A greater number of countries have
become more accepting of gay men and lesbians over the last two
decades, a new study concludes.
The report titled Cross-national
Differences in Attitudes towards Homosexuality was compiled by
the National Opinion Research Center at the University of Chicago and
released by the Williams Institute at the UCLA School of Law. (View
the full report.)
“Overwhelmingly, societies have
become more accepting of homosexual behavior,” the researchers
wrote. “Moreover, the growth in approval was stronger than the
Researchers found that support for gay
men and lesbians has increased in 27 out of 31 countries and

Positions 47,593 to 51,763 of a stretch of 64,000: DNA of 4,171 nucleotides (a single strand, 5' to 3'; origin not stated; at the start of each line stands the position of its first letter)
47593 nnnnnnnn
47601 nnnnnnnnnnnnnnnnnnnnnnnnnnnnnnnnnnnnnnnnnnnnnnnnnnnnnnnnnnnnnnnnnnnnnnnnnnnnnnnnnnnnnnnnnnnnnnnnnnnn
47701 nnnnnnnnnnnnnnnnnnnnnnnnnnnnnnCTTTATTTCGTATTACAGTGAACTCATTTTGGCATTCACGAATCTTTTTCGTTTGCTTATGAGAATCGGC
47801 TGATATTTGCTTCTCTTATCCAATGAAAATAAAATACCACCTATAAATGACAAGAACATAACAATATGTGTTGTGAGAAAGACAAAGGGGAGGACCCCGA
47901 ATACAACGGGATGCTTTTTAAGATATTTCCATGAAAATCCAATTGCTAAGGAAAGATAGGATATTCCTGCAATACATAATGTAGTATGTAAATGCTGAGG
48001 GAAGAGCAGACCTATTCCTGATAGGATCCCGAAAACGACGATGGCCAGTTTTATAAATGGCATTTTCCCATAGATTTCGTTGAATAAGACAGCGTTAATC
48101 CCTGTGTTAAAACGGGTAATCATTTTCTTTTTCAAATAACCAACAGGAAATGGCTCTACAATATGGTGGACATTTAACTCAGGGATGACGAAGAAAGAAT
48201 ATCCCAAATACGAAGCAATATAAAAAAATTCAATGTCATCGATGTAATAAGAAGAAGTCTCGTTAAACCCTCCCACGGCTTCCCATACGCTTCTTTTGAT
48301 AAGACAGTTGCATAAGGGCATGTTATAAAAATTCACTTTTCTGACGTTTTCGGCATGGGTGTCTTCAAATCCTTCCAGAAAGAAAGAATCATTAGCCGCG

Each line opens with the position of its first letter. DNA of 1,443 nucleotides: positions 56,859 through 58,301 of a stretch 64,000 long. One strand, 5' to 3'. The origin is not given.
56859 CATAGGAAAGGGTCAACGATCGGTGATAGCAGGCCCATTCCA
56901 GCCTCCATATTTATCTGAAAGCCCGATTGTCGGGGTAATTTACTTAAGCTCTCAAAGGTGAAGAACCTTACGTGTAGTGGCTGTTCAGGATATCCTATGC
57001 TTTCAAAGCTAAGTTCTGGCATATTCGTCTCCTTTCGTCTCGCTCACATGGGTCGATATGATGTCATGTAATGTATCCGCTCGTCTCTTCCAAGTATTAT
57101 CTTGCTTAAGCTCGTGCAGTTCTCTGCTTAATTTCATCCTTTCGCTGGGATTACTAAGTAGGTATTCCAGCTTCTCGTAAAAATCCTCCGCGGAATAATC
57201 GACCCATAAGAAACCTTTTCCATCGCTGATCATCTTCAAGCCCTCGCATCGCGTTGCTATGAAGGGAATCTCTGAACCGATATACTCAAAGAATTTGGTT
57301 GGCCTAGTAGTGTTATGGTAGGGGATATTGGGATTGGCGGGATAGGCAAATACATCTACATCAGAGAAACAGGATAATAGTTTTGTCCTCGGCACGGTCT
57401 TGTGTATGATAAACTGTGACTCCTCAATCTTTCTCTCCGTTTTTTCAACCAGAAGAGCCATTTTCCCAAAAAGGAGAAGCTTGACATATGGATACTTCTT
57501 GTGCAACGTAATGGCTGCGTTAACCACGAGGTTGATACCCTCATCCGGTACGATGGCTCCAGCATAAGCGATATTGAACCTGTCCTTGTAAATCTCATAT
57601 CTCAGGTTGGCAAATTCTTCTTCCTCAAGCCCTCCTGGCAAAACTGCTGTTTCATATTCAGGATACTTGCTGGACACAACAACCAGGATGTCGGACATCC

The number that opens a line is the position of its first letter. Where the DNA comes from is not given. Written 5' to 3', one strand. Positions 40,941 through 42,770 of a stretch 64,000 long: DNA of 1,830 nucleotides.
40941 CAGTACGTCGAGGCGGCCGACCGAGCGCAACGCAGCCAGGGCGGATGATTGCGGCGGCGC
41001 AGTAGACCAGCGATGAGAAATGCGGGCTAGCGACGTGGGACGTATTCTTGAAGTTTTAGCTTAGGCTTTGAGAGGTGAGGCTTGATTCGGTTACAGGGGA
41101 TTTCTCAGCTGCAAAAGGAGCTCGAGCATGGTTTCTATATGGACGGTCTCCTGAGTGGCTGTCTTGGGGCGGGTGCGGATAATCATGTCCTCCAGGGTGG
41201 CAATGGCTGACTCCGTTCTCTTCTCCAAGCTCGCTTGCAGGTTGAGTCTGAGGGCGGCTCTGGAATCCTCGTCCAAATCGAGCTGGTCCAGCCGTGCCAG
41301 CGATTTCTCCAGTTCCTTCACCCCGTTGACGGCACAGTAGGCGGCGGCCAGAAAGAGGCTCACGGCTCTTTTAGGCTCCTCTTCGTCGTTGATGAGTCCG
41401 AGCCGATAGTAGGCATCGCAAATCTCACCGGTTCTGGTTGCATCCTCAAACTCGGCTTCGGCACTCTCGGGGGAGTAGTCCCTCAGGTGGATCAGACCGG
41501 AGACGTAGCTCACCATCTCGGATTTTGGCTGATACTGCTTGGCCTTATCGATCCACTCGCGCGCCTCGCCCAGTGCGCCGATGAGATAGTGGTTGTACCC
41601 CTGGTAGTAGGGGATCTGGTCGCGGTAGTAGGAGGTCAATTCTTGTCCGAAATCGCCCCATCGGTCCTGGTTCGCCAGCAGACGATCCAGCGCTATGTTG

decreased in four former socialist countries, including Cyprus, the
Czech Republic, Latvia and Russia.
Using data up to 2008, researchers
ranked the Netherlands the country most accepting of gay men and
lesbians, followed by Denmark, Norway, Switzerland and Belgium.
Acceptance is greatest in the
Netherlands, where only 14 percent believe sexual relations between
two adults of the same sex is “always wrong” or “almost always
wrong.” That's four points less than in 1991. Not surprisingly,
Netherlands was the first country to legalize gay marriage in 2001.
In contrast, a large majority (76%) of
Russians say being gay is wrong, up four points from 1991.
Sentiment in the United States falls
somewhere in the middle. Fifty-eight percent of Americans say
homosexuality is “always” or “almost always” wrong, down from
72 percent in 1991.